Session presented on Sunday, July 26, 2015: Staff communication was the primary cause of 65% of hospital sentinel events between 1995 and 2004??? (Zhang, Thompson, & Miller, 2011). Effective interprofessional communication has shown to be a paramount factor not only in improving overall patient outcomes, but to directly impact employee satisfaction and retention in the healthcare setting positively.?? An interprofessional project was developed in an attempt to improve overall communication between pre-licensure healthcare students from different disciplines. Participants include 3rd and 4th year medical students, Physician Assistant students, and Second Degree Bachelor of Science in Nursing students. Students complete clinical scenarios; trauma, operating room, pre-operative and post-operative, requiring clinical skills, problem solving, and clear communication between team members. Utilizing the Louise and Clay Wood Simulation Center, scenarios are recorded and analyzed by programmatic faculty proctors. Practice time for procedures is allowed and scenarios are scored to improve assessment of results. Debriefing provides circular feedback to student colleagues. During Phase 1 of the project, quantitative data was collected through use of pre- and post-surveys. The survey asked 8 questions assessing the student???s comfort level when working with interprofessional team members and were based on the TEAMSTEPPS model (American Institutes for Research, 2010).?? Debriefing followed the Plus-Minus-Delta format, allowing students to self-assess strengths, weakness, and identify means of improvement.?? The post-survey added three qualitative questions regarding satisfaction level, benefits of the exercise, and willingness to participate in future exercises. Substantial growth in perceived efficacy was demonstrated in each group of participants and all participants were willing to participate in additional exercises.?? Students reported the benefits learning from their mistakes, increased valuing of their role in the healthcare team, and a better understanding of the roles of other disciplines. The interprofessional project indicated formalized communication training utilizing simulation scenarios can and will enhance teamwork and improve clinical outcomes amongst patients. Future plans are being made to gather post-graduation data by surveying not only post-licensure participants, but their supervisors as well, regarding their interprofessional communication skills compared to other recent graduates. The development of an interprofessional curriculum is the final goal of this project to be piloted on the Permian Basin Campus in Odessa, Texas with the aim to integrate formal interprofessional education into the Texas Tech University Health Sciences Center system. References: American Institutes for Research. (2010). TeamSTEPPS Teamwork Perceptions Questionnaire (T-TPQ) Manual. Retrieved from http://teamstepps.ahrq.gov/Teamwork_Perception_Questionnaire.pdf; Zhang, C, Thompson, S, and Miller, C. (2011). A review of simulation-based interprofessional education. Clinical Simulation in Nursing, 7(4); 117-126.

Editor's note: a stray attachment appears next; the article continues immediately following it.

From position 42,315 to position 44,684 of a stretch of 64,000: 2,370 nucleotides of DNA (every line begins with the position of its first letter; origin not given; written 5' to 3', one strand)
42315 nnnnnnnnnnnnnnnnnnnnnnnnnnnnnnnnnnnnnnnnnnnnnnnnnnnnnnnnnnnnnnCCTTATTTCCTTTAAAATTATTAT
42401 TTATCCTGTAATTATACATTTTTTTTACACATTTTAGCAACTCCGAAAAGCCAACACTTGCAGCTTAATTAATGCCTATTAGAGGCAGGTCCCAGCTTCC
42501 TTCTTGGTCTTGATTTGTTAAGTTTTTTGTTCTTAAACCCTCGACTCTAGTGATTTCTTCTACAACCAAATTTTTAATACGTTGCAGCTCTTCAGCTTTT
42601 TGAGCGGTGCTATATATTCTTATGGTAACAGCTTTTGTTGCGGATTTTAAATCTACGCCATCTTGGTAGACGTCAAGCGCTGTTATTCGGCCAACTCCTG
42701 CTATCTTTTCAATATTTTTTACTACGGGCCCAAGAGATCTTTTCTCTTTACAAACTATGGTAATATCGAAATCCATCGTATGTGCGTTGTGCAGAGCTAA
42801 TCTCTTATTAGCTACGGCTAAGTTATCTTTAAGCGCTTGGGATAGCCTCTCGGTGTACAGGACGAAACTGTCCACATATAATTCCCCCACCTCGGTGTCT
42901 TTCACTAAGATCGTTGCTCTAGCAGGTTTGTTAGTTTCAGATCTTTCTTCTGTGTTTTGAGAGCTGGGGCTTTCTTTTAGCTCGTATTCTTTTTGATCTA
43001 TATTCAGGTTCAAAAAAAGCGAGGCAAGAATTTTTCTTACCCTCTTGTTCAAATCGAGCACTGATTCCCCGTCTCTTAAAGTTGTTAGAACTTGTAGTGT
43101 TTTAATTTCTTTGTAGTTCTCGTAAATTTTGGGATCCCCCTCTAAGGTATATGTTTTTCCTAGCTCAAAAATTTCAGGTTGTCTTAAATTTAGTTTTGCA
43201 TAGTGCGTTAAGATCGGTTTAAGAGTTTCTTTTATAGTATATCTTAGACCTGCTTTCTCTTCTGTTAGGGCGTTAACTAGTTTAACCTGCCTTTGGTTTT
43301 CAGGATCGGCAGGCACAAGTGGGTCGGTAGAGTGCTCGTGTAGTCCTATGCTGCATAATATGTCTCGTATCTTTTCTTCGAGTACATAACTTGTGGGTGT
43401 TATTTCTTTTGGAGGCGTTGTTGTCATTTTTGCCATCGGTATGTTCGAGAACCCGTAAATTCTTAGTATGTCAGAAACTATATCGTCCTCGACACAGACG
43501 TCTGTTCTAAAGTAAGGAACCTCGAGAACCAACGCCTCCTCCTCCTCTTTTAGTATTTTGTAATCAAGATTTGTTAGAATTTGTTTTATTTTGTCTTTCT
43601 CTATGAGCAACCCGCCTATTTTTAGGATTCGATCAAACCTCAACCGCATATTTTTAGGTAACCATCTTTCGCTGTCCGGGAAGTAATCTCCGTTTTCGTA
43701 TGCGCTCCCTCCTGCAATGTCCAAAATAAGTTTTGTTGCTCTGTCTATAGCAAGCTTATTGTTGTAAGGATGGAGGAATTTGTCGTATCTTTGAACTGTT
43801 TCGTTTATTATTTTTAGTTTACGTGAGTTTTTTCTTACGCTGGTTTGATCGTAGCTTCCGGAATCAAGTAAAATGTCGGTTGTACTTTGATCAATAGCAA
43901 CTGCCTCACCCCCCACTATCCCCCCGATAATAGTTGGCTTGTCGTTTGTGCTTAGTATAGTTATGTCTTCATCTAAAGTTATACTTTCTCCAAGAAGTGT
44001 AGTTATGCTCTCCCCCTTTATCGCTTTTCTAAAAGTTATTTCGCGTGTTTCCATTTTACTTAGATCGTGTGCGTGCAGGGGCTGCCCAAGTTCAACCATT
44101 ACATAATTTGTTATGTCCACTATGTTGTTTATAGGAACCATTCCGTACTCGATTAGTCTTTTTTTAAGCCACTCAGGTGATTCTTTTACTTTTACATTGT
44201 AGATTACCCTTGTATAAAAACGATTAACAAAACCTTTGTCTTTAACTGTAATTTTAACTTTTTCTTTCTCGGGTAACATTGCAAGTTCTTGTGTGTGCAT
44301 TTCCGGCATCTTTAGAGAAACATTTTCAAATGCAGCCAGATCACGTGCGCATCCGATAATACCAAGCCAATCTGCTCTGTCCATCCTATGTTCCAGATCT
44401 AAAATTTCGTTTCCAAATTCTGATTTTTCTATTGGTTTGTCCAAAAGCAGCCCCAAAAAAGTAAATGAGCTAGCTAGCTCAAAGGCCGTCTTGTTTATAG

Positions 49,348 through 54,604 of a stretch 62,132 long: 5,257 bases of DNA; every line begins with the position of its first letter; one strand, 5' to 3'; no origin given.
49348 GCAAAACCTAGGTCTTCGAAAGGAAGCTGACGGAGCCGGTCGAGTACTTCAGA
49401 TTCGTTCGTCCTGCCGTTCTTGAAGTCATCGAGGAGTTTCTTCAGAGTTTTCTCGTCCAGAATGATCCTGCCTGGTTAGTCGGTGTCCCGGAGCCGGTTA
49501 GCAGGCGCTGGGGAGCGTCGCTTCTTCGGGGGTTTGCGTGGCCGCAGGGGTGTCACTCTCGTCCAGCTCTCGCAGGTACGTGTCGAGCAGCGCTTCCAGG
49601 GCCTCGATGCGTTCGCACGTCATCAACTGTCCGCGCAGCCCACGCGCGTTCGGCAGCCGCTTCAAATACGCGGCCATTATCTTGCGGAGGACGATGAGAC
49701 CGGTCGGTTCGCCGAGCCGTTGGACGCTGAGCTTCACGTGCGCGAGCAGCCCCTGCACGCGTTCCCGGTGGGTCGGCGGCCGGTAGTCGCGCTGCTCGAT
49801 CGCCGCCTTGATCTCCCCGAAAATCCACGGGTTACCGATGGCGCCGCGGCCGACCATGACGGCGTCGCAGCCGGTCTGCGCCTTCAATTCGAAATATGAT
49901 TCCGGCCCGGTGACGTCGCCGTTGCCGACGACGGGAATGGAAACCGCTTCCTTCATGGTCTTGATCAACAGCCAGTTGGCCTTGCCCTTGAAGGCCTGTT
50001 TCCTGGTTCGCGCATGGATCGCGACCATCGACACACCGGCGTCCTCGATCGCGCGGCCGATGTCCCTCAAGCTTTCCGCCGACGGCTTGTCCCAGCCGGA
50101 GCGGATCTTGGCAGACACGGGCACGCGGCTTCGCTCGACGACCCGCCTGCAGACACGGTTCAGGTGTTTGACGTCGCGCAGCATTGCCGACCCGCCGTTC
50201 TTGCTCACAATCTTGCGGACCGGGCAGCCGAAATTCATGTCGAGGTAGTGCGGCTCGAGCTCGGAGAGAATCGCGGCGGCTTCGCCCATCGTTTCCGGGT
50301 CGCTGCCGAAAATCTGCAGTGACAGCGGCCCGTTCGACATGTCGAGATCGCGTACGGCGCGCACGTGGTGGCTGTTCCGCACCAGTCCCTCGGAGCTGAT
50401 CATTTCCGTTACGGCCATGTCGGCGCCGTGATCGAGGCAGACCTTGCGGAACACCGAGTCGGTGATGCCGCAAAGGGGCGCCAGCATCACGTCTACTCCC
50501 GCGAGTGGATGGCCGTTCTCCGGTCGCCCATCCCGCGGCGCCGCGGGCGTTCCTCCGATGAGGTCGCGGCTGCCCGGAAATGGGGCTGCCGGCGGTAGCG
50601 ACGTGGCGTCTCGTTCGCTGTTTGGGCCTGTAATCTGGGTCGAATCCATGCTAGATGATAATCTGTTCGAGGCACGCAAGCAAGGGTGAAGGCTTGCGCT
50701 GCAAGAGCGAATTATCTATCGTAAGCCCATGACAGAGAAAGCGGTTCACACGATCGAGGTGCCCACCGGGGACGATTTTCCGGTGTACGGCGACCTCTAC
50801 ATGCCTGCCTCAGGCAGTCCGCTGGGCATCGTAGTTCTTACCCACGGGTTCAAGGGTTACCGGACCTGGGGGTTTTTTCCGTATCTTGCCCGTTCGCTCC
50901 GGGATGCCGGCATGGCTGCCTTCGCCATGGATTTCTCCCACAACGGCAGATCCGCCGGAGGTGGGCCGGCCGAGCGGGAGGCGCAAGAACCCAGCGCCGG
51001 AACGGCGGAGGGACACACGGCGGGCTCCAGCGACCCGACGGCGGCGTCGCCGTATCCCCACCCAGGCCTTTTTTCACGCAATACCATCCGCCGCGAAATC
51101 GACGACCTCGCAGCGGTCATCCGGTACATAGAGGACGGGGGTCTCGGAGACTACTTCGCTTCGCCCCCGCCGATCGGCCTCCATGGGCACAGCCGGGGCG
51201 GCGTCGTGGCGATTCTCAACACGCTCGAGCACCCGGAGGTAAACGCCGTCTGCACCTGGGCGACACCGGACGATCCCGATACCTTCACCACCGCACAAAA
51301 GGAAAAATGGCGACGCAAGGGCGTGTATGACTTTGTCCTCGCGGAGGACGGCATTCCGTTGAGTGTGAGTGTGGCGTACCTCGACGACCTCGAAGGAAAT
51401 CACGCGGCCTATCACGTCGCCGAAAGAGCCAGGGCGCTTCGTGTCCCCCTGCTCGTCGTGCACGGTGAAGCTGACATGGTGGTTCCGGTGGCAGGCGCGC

Keywords: